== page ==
In my engagement with graduates either at interviews or during my speaking events, I have noticed the pride of wanting to be known as entrepreneurs even without a concrete value proposition. A graduate once disclosed at a meeting that he would instead be an entrepreneur than taking a job with a company which he considered a low-key and one-person business. My question to him was, sell me the products or services of your entrepreneurship efforts and what you are doing to get funding from some of the notable institutions that support entrepreneurship development? To my greatest surprise, he has no idea of what he wants to be an entrepreneur in, not to talk about looking for funding opportunities. Yet he declined to join a company with opportunities to learn and develop competencies for adding value to the society.
As graduates from the school system, being an entrepreneur is a journey that starts with your ability to identify what you love to do. Your capacity to identify and know the activities that will fulfil you will determine your eventual vocation or career of fulfilment. If you are interested in entrepreneurship, it is better you know whether your interest is in being a social, serial, occupation or lifestyle entrepreneur. The next step to the identification stage is to develop your interest and learn the skills relevant to the identified area of vocation. This might require you working as a staff of some organisations-small or big to acquire the knowledge and industry expertise to start your business.
Many graduates have disdain for small business or one-person entity. It is good to have a big brand on your resume if you are a career person. However, working at the appropriate work environment to gain knowledge and skill, no matter how small the entity is a panacea to becoming a successful entrepreneur in the future. The advantages of working for a small firm are the opportunity to learn directly from the owners and managers of the business, to understand the value chain process and the nitty-gritty of the industry within a short period. And perhaps if the desire to a business entrepreneur changed, working in a medium-size entity aid career growth faster than being in a big entity. After all, one might be better off being a big fish in a small ocean and being an unknown employee with no authority after years of service in a big entity.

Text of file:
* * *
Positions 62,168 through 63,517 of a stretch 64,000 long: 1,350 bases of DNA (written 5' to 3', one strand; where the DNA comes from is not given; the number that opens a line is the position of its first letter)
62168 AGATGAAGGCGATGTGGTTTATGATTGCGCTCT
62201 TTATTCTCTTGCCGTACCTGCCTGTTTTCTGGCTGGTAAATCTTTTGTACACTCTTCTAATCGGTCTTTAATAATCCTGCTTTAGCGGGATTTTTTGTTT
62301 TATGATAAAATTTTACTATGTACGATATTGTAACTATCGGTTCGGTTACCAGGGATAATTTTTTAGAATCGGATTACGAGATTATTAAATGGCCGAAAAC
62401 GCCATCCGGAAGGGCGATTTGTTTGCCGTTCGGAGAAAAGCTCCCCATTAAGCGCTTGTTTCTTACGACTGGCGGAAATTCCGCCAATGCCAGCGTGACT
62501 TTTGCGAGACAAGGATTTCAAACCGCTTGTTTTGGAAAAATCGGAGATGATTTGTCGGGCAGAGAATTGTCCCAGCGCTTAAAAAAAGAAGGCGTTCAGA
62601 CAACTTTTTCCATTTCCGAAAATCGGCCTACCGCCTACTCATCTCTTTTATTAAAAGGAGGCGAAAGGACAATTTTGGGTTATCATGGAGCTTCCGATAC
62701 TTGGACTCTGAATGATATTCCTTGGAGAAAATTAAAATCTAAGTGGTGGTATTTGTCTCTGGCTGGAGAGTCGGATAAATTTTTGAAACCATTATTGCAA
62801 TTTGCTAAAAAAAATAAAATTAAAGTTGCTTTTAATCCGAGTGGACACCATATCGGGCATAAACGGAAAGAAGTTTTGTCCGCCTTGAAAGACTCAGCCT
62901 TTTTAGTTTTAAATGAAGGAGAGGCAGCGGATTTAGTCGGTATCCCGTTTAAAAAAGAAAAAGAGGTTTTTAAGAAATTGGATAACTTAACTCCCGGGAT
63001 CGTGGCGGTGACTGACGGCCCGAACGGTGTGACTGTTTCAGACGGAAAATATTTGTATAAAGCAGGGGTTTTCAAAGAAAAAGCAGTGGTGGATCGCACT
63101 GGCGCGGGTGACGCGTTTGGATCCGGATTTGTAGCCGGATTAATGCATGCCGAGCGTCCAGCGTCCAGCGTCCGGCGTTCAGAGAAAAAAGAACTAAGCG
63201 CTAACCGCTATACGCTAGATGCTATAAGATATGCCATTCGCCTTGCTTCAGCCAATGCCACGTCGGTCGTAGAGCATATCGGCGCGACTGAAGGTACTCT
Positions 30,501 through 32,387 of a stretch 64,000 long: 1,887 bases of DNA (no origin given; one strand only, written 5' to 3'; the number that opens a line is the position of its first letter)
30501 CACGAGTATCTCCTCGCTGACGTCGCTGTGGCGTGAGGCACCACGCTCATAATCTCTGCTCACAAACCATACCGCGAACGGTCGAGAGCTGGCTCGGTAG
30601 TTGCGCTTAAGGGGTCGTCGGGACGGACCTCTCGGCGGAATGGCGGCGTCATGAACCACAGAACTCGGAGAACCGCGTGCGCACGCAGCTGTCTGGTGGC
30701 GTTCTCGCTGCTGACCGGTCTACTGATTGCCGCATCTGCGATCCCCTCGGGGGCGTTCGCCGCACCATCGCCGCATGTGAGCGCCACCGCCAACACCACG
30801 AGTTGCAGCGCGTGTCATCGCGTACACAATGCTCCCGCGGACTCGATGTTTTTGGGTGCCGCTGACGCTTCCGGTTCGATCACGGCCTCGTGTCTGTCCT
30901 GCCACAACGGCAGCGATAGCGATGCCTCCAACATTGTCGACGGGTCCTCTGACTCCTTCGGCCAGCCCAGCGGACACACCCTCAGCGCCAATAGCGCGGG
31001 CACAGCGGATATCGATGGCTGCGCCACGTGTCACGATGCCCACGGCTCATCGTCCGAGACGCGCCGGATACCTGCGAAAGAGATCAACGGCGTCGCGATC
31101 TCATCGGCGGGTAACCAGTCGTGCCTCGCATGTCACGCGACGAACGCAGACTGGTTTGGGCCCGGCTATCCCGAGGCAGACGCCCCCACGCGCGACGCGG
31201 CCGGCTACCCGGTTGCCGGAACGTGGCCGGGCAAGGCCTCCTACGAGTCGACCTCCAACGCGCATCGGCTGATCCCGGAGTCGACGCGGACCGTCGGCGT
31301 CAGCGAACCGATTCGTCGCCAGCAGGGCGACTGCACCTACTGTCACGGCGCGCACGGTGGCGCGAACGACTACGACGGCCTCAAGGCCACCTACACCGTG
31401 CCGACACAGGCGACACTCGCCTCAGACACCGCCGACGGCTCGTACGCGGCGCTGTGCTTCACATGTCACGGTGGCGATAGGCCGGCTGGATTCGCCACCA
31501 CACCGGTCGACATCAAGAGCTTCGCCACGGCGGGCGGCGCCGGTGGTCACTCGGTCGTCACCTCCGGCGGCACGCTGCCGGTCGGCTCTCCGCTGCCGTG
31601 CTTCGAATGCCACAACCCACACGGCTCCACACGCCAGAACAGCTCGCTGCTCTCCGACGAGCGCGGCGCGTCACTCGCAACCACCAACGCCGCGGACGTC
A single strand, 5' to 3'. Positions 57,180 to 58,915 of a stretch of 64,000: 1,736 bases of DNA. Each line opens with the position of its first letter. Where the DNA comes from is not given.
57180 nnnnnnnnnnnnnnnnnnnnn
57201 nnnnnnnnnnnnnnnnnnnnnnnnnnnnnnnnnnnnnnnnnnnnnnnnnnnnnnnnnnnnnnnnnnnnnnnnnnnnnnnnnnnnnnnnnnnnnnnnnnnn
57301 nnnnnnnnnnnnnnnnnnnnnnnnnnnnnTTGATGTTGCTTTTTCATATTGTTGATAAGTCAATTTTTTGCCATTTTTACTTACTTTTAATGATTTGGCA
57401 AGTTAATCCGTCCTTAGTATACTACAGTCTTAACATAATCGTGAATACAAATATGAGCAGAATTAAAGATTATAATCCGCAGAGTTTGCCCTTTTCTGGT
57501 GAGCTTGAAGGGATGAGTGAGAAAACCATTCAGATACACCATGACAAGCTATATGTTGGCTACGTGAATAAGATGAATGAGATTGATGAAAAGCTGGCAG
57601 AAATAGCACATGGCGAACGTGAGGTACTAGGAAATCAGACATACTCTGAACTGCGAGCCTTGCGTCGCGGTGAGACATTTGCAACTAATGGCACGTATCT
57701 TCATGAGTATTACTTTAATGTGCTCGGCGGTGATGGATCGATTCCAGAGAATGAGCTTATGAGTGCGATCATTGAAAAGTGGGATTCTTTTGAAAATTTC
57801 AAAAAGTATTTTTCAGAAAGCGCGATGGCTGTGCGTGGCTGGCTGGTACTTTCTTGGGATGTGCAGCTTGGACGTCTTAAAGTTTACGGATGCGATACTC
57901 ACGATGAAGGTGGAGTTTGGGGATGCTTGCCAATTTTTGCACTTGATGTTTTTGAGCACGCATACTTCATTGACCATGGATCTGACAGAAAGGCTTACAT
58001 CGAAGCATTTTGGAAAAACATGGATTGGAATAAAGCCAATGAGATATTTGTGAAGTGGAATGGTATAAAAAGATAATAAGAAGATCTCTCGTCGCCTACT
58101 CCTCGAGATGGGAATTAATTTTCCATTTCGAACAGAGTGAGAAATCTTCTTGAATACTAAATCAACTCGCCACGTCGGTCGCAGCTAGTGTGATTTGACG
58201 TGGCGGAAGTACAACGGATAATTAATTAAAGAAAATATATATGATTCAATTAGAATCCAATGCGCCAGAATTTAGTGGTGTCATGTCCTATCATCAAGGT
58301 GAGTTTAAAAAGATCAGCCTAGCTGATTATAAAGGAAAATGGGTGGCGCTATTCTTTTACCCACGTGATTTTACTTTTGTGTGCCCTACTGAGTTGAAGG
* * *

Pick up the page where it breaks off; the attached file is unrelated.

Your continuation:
My parting shot for our graduates is not to be without alternative skills. There is nothing as job security again but skill security. If you cannot acquire extra skill while in school, the National Youth Service Corps (NYSC) has provided a platform with her Skill Acquisition and Entrepreneurship Development (SAED) Programme. The year of serving Nigeria could be a year of skill re-orientation for our graduates rather than a “Jollof-rice” year for roaming the cities aimlessly.
Finally, as a graduate, do not underrate any employer of labour. Before you turn down the opportunity for the employment, check for the possibility of acquiring a life-long skill in services or products that could be the bastion of your entrepreneurship. Being an entrepreneur is a call to serve others with value and not a slogan for being idle.
Babs Olugbemi FCCA, the Chief Responsibility Officer at Mentoras Leadership Limited and Founder, Positive Growth Africa. He can be reached on firstname.lastname@example.org or 08025489396.